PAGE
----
Friday, November 16, 2012

The Sidewalkification of Bicycling, Leaves - Friday Newsbits

B+'s note on fall color on D Street reminded me to check in on the railroad quiet zone projects on D Street and on Market Street.

Good thing signs don't pile up like leaves in the street!
But first!  The fall leaf haul will be on December 1st:
Compost your leaves and grass clippings at the Fall Leaf Haul on Saturday, December 1, 2012, 9 a.m.-3 p.m. This event provides a way for homeowners to drop off grass clippings and leaves (no tree limbs accepted), and to turn them into compost locally. The program is designed for Salem residents only (no commercial landscapers, please). This event also helps keep leaves out of storm drains, reducing the potential for clogged storm drains and flooding.

This year’s collection locations include the following Salem sites:

State Fairgrounds Lana Avenue NE Gate Lana Avenue NE and Silverton Road NE

Sprague High School 2373 Kuebler Road S

Wallace Marine Park East End of Glen Creek Road NW
In addition to clogging drains, leaves in the street also pose difficulties for people on bike - they're slick, can hide inducements to involuntary dismounts, and the resulting slalom then brings people on bike closer to pesky cars.  If you have neighbors blowing leaves into the streets, let 'em know about the fall leaf haul and remind 'em about the green barrels for yard debris!

Quiet Zone

The crossing on D didn't seem much further along than it had got in August (though I have been told the City agreed that sharrows at the crossing were a good idea), and all the action was at the apartment complex on the corner of D and Garnet that's getting a new driveway.

At the other end of Garnet, though, construction seemed to be on a temporary hiatus.

Garnet and Market
But the sidewalkification of bicycling was on display.

At Mill if you want to cross 12th or get on the Promenade - use the sidewalk.

On Chemeketa if you want to cross 12th - use the quasi-sidewalk on the Promenade.

Sidewalkification: Curb cut and ramp at Market and Garnet
And here at the new dead-end on Garnet at Market. This wasn't a surprise.  The drawing shown to City Council in June does, however, appear to show a somewhat wider sidewalk and intersection, and since then the width may have got value-engineered a bit.

In any case, all across the City it's like the solution for everything is to force people on bike up onto the sidewalk in order to act like people on foot. And here the right-angle, as it was on Kuebler, is narrow and tight.

Sidewalkification on Kuebler:  Photo by David Cary
Even if it's an exaggeration to say the sidewalk is the solution for everything right now, it certainly seems like most of the significant projects for "bike facilities" this summer and fall involve these sidewalks and quasi-sidewalks rather than travel lanes of one kind or another in the roadway.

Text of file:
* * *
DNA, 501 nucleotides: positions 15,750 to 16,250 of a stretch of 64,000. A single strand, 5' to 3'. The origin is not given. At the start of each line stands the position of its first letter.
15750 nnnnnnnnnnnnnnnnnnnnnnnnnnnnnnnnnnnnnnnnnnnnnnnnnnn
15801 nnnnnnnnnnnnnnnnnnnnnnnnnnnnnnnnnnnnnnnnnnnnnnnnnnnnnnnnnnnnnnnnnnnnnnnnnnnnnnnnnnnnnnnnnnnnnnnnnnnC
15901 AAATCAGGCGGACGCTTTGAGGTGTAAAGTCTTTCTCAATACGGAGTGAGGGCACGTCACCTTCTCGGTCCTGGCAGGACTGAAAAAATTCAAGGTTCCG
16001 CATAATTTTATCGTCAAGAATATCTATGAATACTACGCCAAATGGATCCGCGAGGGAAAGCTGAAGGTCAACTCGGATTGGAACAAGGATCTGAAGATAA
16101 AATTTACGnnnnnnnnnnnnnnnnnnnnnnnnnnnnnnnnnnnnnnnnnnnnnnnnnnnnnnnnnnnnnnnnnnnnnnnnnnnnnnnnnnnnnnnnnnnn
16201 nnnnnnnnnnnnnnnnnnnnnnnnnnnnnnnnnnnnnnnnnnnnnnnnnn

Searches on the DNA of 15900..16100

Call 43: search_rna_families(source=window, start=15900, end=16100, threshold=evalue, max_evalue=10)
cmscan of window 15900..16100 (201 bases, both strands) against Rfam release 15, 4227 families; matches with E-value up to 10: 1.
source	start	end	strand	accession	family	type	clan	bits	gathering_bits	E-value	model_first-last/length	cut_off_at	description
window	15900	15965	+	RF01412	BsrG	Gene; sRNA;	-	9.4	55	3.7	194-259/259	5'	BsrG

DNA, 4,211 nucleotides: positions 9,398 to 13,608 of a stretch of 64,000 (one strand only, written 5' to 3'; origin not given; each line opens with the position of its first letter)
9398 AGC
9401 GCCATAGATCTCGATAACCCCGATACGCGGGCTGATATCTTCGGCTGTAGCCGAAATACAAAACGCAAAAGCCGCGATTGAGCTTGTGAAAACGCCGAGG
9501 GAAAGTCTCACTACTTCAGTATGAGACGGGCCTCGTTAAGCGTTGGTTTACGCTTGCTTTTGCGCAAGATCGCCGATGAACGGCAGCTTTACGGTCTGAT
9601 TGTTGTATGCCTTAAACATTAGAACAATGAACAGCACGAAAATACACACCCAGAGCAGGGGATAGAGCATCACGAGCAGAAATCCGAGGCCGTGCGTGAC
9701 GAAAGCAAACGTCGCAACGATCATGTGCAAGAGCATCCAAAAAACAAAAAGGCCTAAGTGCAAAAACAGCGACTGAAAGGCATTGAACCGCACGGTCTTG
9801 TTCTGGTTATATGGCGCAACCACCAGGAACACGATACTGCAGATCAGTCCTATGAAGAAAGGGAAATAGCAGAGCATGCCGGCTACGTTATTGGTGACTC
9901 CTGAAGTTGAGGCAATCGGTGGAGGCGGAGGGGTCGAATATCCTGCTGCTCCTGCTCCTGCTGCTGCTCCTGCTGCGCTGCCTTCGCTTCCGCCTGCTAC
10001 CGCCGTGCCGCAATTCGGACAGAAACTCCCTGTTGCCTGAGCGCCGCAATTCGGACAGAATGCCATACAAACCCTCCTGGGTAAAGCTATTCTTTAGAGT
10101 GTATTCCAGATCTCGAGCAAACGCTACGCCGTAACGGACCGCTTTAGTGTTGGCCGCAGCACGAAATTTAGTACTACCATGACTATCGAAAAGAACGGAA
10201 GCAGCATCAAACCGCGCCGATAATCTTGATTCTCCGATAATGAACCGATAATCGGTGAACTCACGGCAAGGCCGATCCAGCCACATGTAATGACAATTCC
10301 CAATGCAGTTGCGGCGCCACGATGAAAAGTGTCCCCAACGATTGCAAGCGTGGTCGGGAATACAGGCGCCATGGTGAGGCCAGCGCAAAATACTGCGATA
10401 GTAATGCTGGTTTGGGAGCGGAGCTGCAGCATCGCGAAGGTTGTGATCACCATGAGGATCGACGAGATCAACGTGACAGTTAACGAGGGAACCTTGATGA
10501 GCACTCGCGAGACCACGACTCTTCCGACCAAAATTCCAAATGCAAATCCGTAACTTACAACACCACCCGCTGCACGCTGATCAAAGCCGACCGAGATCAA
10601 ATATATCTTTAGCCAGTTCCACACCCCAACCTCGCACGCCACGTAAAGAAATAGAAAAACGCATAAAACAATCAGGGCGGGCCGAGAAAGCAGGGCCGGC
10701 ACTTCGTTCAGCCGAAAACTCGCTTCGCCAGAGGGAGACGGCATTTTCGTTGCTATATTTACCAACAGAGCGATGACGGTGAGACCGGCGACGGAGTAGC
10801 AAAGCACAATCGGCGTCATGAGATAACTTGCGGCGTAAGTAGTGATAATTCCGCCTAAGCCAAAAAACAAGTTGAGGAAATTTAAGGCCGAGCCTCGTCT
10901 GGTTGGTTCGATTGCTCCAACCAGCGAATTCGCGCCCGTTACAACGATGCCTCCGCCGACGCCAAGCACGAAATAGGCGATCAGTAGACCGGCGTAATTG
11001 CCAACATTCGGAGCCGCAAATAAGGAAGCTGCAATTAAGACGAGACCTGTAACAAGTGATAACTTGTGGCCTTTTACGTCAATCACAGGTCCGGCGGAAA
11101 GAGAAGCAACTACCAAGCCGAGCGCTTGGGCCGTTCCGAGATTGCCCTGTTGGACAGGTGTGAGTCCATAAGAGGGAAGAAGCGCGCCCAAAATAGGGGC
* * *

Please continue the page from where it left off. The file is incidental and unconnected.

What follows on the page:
(If we don't want people biking on the sidewalks downtown, why do we force them to bike on the sidewalks elsewhere!? It's a trap!)

Boise Redevelopment

In other news, it looks like the Boise team is going to submit a new proposal for apartments. There's even a different name on it, and at least in the preliminary piece, "Pringle Square LLC" was nowhere to be seen.

Hopefully the new design will escape the genericness of "developer common" and achieve something more stylish, more lovely, and more integrated with downtown's many uses.

More to come, obviously!

Sunday Update on Quiet Zone

On Mill at 12th the City added sharrows! With the travel lanes constrained and highly channelized by the new median treatments, crossing the rail tracks really requires that you take the lane. This won't solve all the problems at the crossings, but it's very helpful to alert drivers that passing will not be possible here.

One of 4 new Sharrows on Mill at 12th


Doug's Transportation Ramblings said...

I appreciate that the lack of curb cuts at the end of sidewalks is a sore spot for many people and I fully agree that it is regrettable that the city is so obtuse when it comes to accommodating bicycles. However, I don't think that the city's unwillingness to provide curb cuts at locations that only allow for right-in, right-out bicycle traffic between the sidewalks and the streets is the real problem. Any thoughtful, adequate connection for bicycles must accommodate both right and left turning traffic. Otherwise, if we are going to be vehicles, then we follow the routes that other vehicles use--and that is not to drive down a narrow, twisting sidewalk and then to make a haphazard left turn onto the street.

Curt said...

That model is not very encouraging. Looks a lot more like conventional sprawl than urban mixed use.

Jim Scheppke said...

Re: Boise site. They don't seem to be reusing the building already on the site anymore, right? These look like generic cheapo apartments. Am I missing something?

Salem Breakfast on Bikes said...

I'm trying to hold off drawing conclusions on the Boise site until we can see more of the renderings. You may both be right, unfortunately.

Anonymous said...

A new architect has been hired and the plans for the apartments have drastically changed.

Not sure how to upload a photo to this site...